The head of Eric Greitens’ transition team outlined the Missouri governor-elect’s legislative priorities for 2017 and new details on inaugural and transition activities during a conference call on Thursday.
Greitens will be sworn in at noon on Monday, January 9.
Austin Chambers, who will be a senior adviser in the new administration, says Greitens will focus his legislative efforts on laws related to jobs, ethics reform, public safety and education reform.
“Right to work” legislation, which bans agreements requiring employees to join unions or pay union dues, is at the top of Greitens’ priority list. The General Assembly passed such a bill in 2016, but it was vetoed by Gov. Jay Nixon. The new governor plans to sign it into law when the Republican-controlled General Assembly passes it again, as its leaders have vowed to do.
Chambers says there will also be proposals to reform labor regulations, create employment opportunities for veterans and reform tort law to “level the playing field.”
"Businesses shouldn’t live under the fear here in Missouri of being sued around every turn,” Chambers says. “We shouldn’t make this a trial lawyer’s heaven.”
Chambers says the governor will urge the legislature to pass a complete ban on gifts from lobbyists. Greitens would support a “one-for-one revolving door ban,” requiring a waiting period for elected officials to become registered lobbyists proportional to the length of their service.
“If you’ve served in the legislature or in the executive branch for one year, then you’re going to wait one year before you become a lobbyist,” Chamber says. “If you’ve done two years, you’re going to wait two years. If you’ve done 16 years, you’re going to wait 16 years.”
Greitens will also propose a constitutional amendment imposing term limits for all statewide offices. Senators and representatives, as well as the governor and treasurer, are already subject to term limits; any new rules would affect the lieutenant governor, auditor, secretary of state and attorney general.
Chambers says the new governor will emphasize programs to strengthen law enforcement.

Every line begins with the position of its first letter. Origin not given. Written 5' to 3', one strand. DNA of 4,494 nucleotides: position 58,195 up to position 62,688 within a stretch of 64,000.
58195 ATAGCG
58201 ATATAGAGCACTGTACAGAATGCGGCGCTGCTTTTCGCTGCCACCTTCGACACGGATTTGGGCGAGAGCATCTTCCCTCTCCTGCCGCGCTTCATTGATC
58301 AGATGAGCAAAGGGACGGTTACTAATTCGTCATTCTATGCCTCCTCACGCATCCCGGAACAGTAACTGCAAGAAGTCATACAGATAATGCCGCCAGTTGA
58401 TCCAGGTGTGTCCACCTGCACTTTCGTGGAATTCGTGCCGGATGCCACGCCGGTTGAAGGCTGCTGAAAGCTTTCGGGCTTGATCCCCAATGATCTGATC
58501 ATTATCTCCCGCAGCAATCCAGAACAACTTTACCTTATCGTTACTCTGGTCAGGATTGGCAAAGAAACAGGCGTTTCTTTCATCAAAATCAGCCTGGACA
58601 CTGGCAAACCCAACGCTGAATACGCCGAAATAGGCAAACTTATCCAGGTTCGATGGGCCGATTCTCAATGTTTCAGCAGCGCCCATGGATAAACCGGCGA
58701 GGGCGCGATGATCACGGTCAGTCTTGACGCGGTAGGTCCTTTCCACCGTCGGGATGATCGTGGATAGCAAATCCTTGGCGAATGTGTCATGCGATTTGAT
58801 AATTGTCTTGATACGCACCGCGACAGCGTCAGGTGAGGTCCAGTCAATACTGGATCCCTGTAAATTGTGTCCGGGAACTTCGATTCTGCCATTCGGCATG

“Taking this from a state where we’ve got three of the 11 most violent cities in the country to making it the safest state in the country to live, work and play.”
Greitens will call for stricter punishment for assault of a police officer, as well as development of a “Blue Alert” system, to track down someone who has injured or killed a police officer, similar to the Amber Alert system used to locate missing children.
Finally, Chambers says the new governor supports “choice” in education and is working with legislators to explore the creation of education savings accounts.
“The governor is committed to making sure that education revolves around the child,” Chamber says.
Chambers outlined new details of plans for Inauguration day, January 9. Prior to the swearing-in at noon, Greitens will participate in an interfaith prayer service and a ceremony “honoring Missouri heroes,” including law enforcement officers, veterans, teachers, families and others. Later, he will review National Guard troops on the Capitol grounds and receive the public at the governor’s mansion. In a break with tradition, there will be no inaugural parade.
Immediately after the inaugural address, Greitens plans to sign a series of executive orders in the governor’s office. Chambers would not disclose the contents of those orders, but said some would rescind orders by previous governors, and others might contain new actions within the limits of the governor’s authority.
Chambers left a sense of mystery around a headline performer at the inaugural ball, which will happen in the Capitol rotunda that evening.
“At the ball, there will be a special guest that will remain a surprise until that night,” Chambers said. “It is a national music star … who we are excited about welcoming back home to Missouri, someone who is from Missouri and has Missouri roots.”
Additional Transition Plans Announced
Chambers announced that Greitens will deliver his “State of the State” address to the General Assembly Tuesday, January 17, at 7:30 p.m., two weeks after the Assembly session convenes, and said the address will reveal more of how the governor will “change the way business is done in Missouri.”
Breaking with tradition, Greitens’ State of the State will not include his formal budget presentation for Fiscal Year 2018; that will come in a separate presentation later in the month.
One of the governor’s first tasks will be withholding spending on budget lines to account for reductions in projected revenues in 2017. Chambers said Greitens has already decided on what spending to withhold in consultation with legislative leaders, but that he would not be making those public until after he is sworn in.
While Greitens has already announced several appointments to his senior staff, including Anheuser-Busch executive Mike Roche as his chief of staff and Parkville attorney Lucinda Luetkemeyer as general counsel, more announcements will come next week. The most high-profile of these, for the newly created position of chief operating officer, has already been selected.
“They’re an outsider who is coming in from the business world, not someone who has been in elected office or been involved in politics,” Chambers says. “They’re someone who has had a successful business career who is going to come in and help the governor-elect bring transformational change and reform here in Missouri.”
Chambers says the new C.O.O. is from Missouri and that he or she may serve without compensation as a volunteer.
Brian Ellison is host/contributor at KCUR and host of the political podcast, Statehouse Blend Missouri. KCUR 89.3 will have live coverage of the Missouri inaugural ceremony in an extended version of Up to Date at 11 a.m. on Monday, January 9.